Next Level with Kollin VonAhn

Releasing the Pressure 

The last four to five years, I’ve gotten to hang out a lot with NCHA Hall-of-Fame trainer TJ Good, and I’ve got to be around some great horsemen with him. It’s changed me—and the whole roping industry has changed from what we thought was good to actual, really broke horses. And one thing I’ve learned is that I want my horses always looking for a release. The only way to do that is by relaxing and teaching them to trust me. 

SS Platinum Cat and Kollin Vonahn winning the Texas best futurity in April 2023. Shelby Lynn photo

For me, I’m more or less training my horses how to react to a situation rather than training them into a set pattern. Everybody trains a horse to go through the steps, but I’d rather train them to know to relax and rely on me—no matter how wild, crazy or pressure-filled the situation gets. When we get in a spot that gets confusing, I want my horses looking to me for guidance.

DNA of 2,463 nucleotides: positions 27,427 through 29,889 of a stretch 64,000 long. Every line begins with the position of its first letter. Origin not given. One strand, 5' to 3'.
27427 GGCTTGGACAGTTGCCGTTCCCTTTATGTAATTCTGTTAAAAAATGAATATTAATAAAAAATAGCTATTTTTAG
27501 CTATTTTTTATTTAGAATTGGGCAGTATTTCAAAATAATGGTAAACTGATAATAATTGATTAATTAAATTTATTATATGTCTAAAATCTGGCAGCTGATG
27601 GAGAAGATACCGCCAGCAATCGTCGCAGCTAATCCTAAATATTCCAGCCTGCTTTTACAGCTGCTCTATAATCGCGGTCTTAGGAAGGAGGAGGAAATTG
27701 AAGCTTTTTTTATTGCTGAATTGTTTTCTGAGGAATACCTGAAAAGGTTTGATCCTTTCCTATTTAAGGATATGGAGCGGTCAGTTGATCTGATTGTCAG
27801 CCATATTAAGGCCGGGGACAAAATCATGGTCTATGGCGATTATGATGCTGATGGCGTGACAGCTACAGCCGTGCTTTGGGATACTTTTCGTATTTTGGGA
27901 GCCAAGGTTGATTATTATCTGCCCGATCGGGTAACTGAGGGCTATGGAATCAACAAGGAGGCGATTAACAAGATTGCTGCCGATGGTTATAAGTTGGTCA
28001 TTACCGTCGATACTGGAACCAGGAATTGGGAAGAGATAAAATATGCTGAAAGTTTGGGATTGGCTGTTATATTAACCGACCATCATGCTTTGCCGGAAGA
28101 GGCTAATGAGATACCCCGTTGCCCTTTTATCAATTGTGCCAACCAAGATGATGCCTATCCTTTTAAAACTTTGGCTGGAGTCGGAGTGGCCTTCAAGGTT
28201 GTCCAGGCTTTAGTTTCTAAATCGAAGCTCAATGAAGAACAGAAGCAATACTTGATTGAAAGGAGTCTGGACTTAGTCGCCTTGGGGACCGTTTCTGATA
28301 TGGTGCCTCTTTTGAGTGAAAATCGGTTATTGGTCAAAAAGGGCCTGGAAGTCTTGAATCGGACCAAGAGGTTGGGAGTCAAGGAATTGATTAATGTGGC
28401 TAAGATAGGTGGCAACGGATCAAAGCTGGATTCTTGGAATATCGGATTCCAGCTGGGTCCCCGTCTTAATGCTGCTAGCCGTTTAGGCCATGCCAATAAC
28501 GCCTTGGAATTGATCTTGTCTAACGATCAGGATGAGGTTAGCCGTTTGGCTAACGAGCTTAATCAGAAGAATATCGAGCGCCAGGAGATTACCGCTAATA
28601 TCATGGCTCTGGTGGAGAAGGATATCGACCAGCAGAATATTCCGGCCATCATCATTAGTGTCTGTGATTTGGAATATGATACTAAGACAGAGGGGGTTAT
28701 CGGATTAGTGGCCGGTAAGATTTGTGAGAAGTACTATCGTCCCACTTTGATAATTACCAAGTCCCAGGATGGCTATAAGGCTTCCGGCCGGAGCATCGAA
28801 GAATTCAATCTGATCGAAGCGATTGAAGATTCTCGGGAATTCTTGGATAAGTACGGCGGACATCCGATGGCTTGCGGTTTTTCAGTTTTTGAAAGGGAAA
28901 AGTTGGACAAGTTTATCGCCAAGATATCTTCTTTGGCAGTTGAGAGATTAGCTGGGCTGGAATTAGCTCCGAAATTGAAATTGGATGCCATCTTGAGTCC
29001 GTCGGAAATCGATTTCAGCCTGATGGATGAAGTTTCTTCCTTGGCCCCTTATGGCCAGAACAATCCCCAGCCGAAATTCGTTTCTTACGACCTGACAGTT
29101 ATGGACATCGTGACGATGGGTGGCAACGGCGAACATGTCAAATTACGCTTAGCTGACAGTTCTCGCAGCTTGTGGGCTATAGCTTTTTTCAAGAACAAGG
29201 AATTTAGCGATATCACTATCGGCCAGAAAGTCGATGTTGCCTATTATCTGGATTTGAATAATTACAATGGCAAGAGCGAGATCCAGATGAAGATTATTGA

I make sure, if I do correct my horse for something or adjust his position, as soon as the pressure is released, he’s calm. That way if things get upsetting or crazy, and they look for the answer or get confused, they know to relax and slow down. Training horses used to feel more military, more like bootcamp: they’d do these maneuvers, they’d watch the cow. Now, they’re bred to be so good, it’s more our job to stay out of the way and not overtrain something that gets them excited or fearful of getting in trouble. If we have to school them on something, it’s so they relax, come back and get gentle again. 

Putting It to Practice
I ride with my feet a lot, and I put a lot of leg pressure on my horses through the run. But, with that said, I hardly ever kick a horse. I will hold my feet on them a lot. That’s where I can hold my feet on a horse to shape their body, and so, as I shape their body and do anything with my feet, when he relaxes, I turn my feet loose, giving my horse his release. I can keep my mouth pressure, and they’ll be looking for relief from my feet and get softer and suppler through my hands. 
When I release my feet, they cue to that in a hurry and they never get afraid of your feet. All of my horses know I won’t raise my leg up and spur their belly. That keeps them from tensing up and not holding their breath. I’m not afraid to keep my feet on there until they get loose and relaxed and their head comes come back to me. But when I release, I want them to know they’ve done a good job.

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